Books on Writing (2) – Self-Editing for Fiction Writers by Browne & King

The subtitle “How to Edit Yourself into Print” provides a warning: today’s book publishing agents look for copy that has been skillfully pre-edited before it gets to them. The old days when house editors lended a hand are gone. More than ever, they say, one is wise to learn to DIY. Or maybe it’s SEY (Self-Edit Yourself).

Handsomely produced and over-abundant in verbiage, the content provides maxims and guidelines. It’s familiar ground.  Nothing about it strikes me as the Go-to book on the SEY process. Instead, most of the topics point back to the initial creative writing process. This more or less says to me, you need to make all these edits because you didn’t write well in the first place, and…so now, let us now discuss how to write.

The thrust of this book lacks clear distinction between fixing a draft (which I had hoped it would, like a field manual I can refer to when I redline) and writing a draft. Come on, guys. Even if we didn’t know what the main POVs are, or how to write dialog, are these really self-editing topics?

What if  all the bugaboos the authors talk about were absent and things were written well in our drafts? What other editing advice do the authors provide? There’s got to be more to editing than fixing show vs. tell passages (pretty shopworn advice, that one is, and you beat it to death. We’re not all screenplay writers out here). And I think most of us know how to break up dialog and we can usually spot a dangling participle. Seems we could get some more pointed writing tricks of the trade. Enlightening us more about technique rather than mechanics.Maybe even something more subjective, like how do we prepare our mindset to view things fresh so we can fix them? How do we make a chapter become impressive reading rather than simply something correct by your rules? In this respect, the teacher-narrators of this book are no match for the guys who both teach and impart wisdom, like Jerome Stern or Sol Stein.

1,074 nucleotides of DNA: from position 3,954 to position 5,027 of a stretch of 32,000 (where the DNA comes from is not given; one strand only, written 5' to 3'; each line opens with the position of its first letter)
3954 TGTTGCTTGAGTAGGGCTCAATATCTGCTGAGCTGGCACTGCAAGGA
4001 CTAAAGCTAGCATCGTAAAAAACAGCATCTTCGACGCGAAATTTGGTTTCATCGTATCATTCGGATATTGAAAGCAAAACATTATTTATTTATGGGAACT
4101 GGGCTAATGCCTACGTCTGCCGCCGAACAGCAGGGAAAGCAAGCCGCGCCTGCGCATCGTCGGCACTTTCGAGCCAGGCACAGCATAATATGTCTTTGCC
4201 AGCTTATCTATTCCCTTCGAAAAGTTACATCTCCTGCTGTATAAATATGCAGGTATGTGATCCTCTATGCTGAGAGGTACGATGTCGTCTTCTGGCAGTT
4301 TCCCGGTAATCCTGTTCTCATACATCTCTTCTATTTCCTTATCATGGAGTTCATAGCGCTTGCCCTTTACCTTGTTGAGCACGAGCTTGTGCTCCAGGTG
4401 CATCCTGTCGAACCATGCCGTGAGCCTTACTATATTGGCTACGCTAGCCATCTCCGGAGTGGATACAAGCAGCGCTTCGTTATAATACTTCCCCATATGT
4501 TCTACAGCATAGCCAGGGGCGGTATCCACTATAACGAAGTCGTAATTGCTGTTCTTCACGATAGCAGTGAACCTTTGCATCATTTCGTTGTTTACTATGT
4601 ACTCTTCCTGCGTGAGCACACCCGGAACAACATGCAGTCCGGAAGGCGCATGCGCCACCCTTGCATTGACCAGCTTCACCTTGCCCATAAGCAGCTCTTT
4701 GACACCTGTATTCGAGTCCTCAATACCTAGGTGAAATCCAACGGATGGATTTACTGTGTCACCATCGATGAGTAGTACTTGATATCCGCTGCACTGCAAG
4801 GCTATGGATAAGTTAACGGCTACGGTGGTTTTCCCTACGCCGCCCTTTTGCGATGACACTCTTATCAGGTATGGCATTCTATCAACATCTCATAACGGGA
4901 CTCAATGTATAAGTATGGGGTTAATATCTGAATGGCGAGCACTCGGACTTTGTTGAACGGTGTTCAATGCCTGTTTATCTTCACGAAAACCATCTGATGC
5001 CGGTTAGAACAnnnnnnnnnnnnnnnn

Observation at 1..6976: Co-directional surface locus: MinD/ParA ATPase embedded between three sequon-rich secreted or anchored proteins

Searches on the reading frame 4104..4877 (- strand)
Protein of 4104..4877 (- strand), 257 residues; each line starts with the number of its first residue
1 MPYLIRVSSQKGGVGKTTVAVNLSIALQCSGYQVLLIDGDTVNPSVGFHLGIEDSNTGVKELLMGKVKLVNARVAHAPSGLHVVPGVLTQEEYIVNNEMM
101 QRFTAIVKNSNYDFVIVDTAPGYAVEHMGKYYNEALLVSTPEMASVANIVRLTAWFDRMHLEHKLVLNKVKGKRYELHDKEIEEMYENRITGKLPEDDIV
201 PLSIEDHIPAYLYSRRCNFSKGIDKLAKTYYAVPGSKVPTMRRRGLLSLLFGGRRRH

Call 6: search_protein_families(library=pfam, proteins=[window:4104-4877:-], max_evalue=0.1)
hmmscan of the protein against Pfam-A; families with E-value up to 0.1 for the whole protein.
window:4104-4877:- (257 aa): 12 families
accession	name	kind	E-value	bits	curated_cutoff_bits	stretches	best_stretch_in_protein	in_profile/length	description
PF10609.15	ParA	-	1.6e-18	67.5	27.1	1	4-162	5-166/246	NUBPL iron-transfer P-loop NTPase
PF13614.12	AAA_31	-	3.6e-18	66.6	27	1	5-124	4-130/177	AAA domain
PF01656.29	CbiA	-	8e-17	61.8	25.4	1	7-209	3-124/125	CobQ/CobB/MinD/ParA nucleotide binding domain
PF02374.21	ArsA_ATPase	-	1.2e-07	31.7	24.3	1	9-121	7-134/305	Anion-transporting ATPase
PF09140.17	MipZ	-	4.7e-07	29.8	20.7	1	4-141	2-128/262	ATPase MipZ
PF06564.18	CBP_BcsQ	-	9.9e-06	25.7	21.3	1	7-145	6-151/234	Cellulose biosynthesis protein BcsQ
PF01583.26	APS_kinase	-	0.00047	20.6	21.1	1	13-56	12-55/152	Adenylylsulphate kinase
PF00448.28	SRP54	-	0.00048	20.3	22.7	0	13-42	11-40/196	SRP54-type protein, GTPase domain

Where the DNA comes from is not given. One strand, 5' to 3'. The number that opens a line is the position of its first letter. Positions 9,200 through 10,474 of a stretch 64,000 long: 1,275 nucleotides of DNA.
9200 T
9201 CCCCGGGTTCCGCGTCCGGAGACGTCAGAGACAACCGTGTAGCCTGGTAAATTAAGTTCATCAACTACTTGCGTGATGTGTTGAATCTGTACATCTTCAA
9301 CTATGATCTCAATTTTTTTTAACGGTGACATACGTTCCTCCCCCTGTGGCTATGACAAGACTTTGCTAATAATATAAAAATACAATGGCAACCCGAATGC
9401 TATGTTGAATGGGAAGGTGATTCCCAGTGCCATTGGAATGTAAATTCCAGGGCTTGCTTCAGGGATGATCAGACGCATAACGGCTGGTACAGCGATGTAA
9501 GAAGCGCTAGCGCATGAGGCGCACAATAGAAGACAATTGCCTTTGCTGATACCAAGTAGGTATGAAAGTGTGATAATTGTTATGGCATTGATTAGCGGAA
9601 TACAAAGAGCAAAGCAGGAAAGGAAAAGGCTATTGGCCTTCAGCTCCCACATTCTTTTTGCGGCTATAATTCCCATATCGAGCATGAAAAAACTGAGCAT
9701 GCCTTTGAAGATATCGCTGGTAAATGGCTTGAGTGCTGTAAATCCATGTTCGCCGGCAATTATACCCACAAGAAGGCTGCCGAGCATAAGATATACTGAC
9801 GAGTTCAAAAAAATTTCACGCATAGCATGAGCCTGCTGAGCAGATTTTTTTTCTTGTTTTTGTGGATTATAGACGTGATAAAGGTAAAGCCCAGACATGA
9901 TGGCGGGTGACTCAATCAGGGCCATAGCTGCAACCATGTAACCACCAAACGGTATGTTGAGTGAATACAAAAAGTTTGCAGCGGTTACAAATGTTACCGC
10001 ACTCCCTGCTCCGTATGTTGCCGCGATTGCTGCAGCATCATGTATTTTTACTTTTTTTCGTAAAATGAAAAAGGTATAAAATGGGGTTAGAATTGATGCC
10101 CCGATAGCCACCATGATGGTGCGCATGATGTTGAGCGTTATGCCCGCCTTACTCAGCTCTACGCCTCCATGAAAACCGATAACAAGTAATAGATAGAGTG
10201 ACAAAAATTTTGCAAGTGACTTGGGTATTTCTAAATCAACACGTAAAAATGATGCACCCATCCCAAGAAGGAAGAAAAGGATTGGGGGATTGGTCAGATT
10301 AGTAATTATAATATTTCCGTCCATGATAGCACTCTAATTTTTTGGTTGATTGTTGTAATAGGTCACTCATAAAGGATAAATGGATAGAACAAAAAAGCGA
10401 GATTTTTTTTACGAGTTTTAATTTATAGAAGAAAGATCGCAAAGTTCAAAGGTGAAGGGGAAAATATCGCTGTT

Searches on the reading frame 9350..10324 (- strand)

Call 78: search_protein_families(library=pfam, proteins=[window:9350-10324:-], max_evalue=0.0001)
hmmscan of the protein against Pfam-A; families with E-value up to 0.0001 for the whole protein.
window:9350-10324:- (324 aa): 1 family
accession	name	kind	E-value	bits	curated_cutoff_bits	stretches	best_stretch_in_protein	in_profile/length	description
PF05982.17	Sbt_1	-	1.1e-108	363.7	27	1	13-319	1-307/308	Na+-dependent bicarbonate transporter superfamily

It does have some useful information. The chapter on adding “Sophistication” offers valuable ways to check your prose for amateur mistakes. This section is presented cleanly without as many rambling paragraphs as we suffer in the rest of the chapters, where “do’s and don’ts” are not so easily gleaned. But what’s perfect? Nothing. So maybe their general layout needed the edits of another set of eyes. Self-editing can be blind, after all.

Overall, it misses the mark. It lacks thrust.  It tries to regulate the very nature of free exposition. It begs for an intimate connection. It does not meet the writer as a friend but as a subscriber. It has sort of a chiding schoolmarm tone, like “Why would you want [to do that]?”  Oh, we’re just dumb students, that’s why.  To make us feel even more like geniuses they include writing exercises – with answers!  They’re not exercises, as in normal writing books, they’re little exam questions with no set answers. Well, okay. Maybe this was a workshop course they turned into a book. I suspect its content and delivery has roots in the pedantesque Writers Digest Factory of Experts.

Some of the bold statements the authors make that are misleading or incorrect or queasy:

  • “sketching out your characters for your readers is just plain obtrusive.”
  • “You don’t want to give your readers information.”
  • “engage readers’ emotions, not their intellect” (paraphrasing)
  • “the writer’s voice in a novel generally belongs to a character.”
  • “we see that sort of thing all the time and it’s wrong” (the Royal Condescending We).

NOTE: This post needs to be self-edited. :>0